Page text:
John Hofsess deserves much of the credit for changing the law on physician-assisted dying in Canada, says University of Victoria ethicist Eike-Henner Kluge.
Although Hofsess has sometimes been portrayed in the media as a weird, egocentric sensationalist, Kluge came to know a different man.
“John was a man of principle, and he was willing to put his money where his mouth was,” Kluge says. “He was fundamental in changing the way death is brought about in Canada, by competent individuals, in keeping with their values.”
The two men met in the early 1990s while working on behalf of Sue Rodriguez, a North Saanich woman who had been diagnosed with ALS at the age of 41.
In the article published in Toronto Life the day he died, Hofsess says he established the Right to Die Society in Canada in 1991 to invest his energy in law reform. In 1992, the society helped Rodriguez launch her court challenge under the Charter of Rights and Freedoms to determine whether she had the right to an assisted suicide, given her physical inability to end her own life due to the progression of her illness.
In 1993, the Supreme Court of Canada rejected the challenge in a 5-4 ruling. Rodriguez died in February 1994 with the help of an anonymous physician enlisted by NDP MP Svend Robinson.
A criminal investigation was conducted, but no charges were laid.
Two other B.C. women, Kathleen Carter and Gloria Taylor, both suffering debilitating diseases, took their quest for the right to die to the Supreme Court of Canada. Neither lived to see the outcome — Carter travelled to Switzerland for an assisted death in 2010, and Taylor died of an infection in 2012.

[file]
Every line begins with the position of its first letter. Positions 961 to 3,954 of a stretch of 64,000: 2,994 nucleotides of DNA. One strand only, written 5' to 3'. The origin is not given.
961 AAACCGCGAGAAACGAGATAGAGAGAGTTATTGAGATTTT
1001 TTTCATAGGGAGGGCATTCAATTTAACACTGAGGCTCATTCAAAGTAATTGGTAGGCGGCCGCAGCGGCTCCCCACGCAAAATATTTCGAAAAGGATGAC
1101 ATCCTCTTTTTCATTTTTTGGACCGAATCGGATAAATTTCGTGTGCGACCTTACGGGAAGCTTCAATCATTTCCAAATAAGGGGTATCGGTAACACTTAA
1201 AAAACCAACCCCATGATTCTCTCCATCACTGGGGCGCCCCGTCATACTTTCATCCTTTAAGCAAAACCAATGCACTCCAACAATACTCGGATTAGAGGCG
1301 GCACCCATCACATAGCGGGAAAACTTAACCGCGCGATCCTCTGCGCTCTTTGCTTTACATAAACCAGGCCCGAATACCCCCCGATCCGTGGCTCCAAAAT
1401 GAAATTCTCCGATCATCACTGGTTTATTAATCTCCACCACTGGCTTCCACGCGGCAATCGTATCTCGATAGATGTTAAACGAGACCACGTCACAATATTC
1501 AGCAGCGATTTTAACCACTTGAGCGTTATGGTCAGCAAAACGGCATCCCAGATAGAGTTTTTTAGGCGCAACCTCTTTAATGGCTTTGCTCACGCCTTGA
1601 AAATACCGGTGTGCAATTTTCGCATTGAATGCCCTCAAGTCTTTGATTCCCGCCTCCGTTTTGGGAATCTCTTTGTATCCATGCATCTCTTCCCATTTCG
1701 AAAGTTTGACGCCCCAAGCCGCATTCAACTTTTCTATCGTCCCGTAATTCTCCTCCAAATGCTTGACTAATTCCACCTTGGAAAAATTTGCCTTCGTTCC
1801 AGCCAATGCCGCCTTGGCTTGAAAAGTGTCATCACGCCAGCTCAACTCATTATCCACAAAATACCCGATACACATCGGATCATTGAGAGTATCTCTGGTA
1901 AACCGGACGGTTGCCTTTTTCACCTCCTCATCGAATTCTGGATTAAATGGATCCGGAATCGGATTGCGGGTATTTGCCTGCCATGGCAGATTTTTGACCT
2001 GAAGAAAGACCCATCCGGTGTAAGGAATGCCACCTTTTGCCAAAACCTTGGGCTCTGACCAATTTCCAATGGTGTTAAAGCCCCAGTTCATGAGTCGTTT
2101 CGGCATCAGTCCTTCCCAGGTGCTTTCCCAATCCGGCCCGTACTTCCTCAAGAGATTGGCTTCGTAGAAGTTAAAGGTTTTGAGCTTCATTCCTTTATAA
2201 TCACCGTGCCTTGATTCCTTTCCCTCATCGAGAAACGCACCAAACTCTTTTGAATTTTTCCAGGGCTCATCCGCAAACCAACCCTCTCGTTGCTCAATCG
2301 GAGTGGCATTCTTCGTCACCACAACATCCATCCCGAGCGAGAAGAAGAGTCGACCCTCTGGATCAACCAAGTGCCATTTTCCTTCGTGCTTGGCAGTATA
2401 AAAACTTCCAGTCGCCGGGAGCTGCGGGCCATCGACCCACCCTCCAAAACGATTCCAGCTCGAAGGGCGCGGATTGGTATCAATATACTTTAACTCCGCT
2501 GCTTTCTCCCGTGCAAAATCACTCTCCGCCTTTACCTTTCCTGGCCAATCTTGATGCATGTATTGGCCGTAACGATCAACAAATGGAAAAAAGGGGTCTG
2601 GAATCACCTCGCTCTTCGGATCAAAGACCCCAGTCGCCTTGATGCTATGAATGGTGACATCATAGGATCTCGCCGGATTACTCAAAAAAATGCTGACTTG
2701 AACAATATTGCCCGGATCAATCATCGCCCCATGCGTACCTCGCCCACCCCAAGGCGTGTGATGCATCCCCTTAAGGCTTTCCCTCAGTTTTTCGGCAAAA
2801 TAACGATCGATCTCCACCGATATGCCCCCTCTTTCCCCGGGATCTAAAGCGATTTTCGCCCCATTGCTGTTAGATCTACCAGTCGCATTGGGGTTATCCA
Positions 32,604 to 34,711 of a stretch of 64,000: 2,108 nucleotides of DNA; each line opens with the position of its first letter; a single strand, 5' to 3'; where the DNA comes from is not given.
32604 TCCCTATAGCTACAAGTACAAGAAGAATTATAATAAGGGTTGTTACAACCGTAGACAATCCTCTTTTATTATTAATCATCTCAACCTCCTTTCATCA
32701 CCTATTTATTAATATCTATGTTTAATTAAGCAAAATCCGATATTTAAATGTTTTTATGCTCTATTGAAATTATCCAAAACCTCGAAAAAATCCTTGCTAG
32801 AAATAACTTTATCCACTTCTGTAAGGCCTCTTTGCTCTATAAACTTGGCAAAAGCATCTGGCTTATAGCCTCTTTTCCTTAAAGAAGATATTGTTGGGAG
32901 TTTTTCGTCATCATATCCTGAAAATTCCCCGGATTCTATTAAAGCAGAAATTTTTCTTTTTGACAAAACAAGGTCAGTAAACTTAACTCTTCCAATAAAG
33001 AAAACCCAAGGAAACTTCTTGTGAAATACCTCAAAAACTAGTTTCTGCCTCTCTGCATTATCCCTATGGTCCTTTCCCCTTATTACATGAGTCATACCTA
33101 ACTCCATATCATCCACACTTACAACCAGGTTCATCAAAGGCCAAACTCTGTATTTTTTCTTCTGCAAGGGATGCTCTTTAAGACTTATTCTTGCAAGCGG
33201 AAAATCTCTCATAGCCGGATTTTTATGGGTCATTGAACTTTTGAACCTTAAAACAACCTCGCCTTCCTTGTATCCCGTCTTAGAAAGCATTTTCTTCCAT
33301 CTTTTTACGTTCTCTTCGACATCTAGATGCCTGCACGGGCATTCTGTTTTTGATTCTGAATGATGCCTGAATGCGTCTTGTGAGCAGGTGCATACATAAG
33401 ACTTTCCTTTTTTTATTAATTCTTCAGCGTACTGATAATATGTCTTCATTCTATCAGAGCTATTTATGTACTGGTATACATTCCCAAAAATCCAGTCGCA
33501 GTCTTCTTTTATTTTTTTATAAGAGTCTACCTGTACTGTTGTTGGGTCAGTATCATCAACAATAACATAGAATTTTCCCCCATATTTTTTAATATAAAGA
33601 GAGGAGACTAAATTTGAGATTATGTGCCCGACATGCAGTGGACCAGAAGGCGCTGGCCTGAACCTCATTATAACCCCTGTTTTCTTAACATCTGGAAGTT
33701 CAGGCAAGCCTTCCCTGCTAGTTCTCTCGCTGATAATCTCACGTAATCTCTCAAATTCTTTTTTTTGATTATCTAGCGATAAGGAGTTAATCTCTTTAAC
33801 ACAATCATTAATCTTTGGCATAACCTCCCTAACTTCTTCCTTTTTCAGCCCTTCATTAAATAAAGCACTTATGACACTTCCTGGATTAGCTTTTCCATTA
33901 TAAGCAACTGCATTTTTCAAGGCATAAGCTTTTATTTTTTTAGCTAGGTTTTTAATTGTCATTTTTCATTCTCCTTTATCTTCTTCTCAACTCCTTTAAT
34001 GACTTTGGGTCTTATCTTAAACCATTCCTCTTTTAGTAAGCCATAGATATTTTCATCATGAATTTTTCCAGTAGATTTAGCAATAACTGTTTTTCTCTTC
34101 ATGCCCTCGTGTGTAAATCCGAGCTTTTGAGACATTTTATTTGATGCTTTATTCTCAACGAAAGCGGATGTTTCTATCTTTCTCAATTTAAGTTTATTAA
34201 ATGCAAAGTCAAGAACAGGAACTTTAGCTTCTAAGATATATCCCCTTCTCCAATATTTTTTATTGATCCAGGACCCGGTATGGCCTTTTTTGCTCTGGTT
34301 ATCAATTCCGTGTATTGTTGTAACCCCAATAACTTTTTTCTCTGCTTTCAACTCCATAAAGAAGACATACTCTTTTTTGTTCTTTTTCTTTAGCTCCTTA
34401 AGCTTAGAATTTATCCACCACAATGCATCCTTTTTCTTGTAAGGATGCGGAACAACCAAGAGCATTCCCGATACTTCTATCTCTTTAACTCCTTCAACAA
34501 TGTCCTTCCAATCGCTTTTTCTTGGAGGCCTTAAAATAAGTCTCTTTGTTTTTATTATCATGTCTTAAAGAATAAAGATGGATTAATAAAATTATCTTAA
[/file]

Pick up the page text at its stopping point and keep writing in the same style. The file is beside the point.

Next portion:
On Feb. 6, 2015, their case resulted in what is known as the Carter decision. The Supreme Court struck down the federal prohibition on physician-assisted dying, finding that the law violated the Canadian Charter of Rights and Freedoms.
The court framed the issue this way: “It is a crime in Canada to assist another person in ending her own life. As a result, people who are grievously and irremediably ill cannot seek a physician’s assistance in dying and may be condemned to a life of severe and intolerable suffering. A person facing this prospect has two options: She can take her own life prematurely, often by violent or dangerous means, or she can suffer until she dies from natural causes. The choice is cruel.”
The court suspended its ruling for 12 months to give the government time to amend its laws. In January, the court granted the new Liberal government an additional four months to consult with Canadians on drafting a law to comply with the ruling.
Since February, the Supreme Court has allowed individuals to apply to the court for exemptions to permit physician-assisted death in compliance with the Carter ruling.
Victoria NDP MP Murray Rankin, vice-chairman of the special parliamentary committee dealing with the government’s response to physician-assisted dying, believes the new bill will be before Parliament in the coming weeks. A new law must be in place by June 6 to meet the Supreme Court deadline.
“John deserves credit. None of the assisted suicide would have changed it if hadn’t been for John,” Kluge says. “He took on Sue Rodriguez, referred her to me, and we then initiated the case that ultimately resulted in the split decision.
“That alerted the public and brought it to the fore. Without this, the Carter case could never have happened.”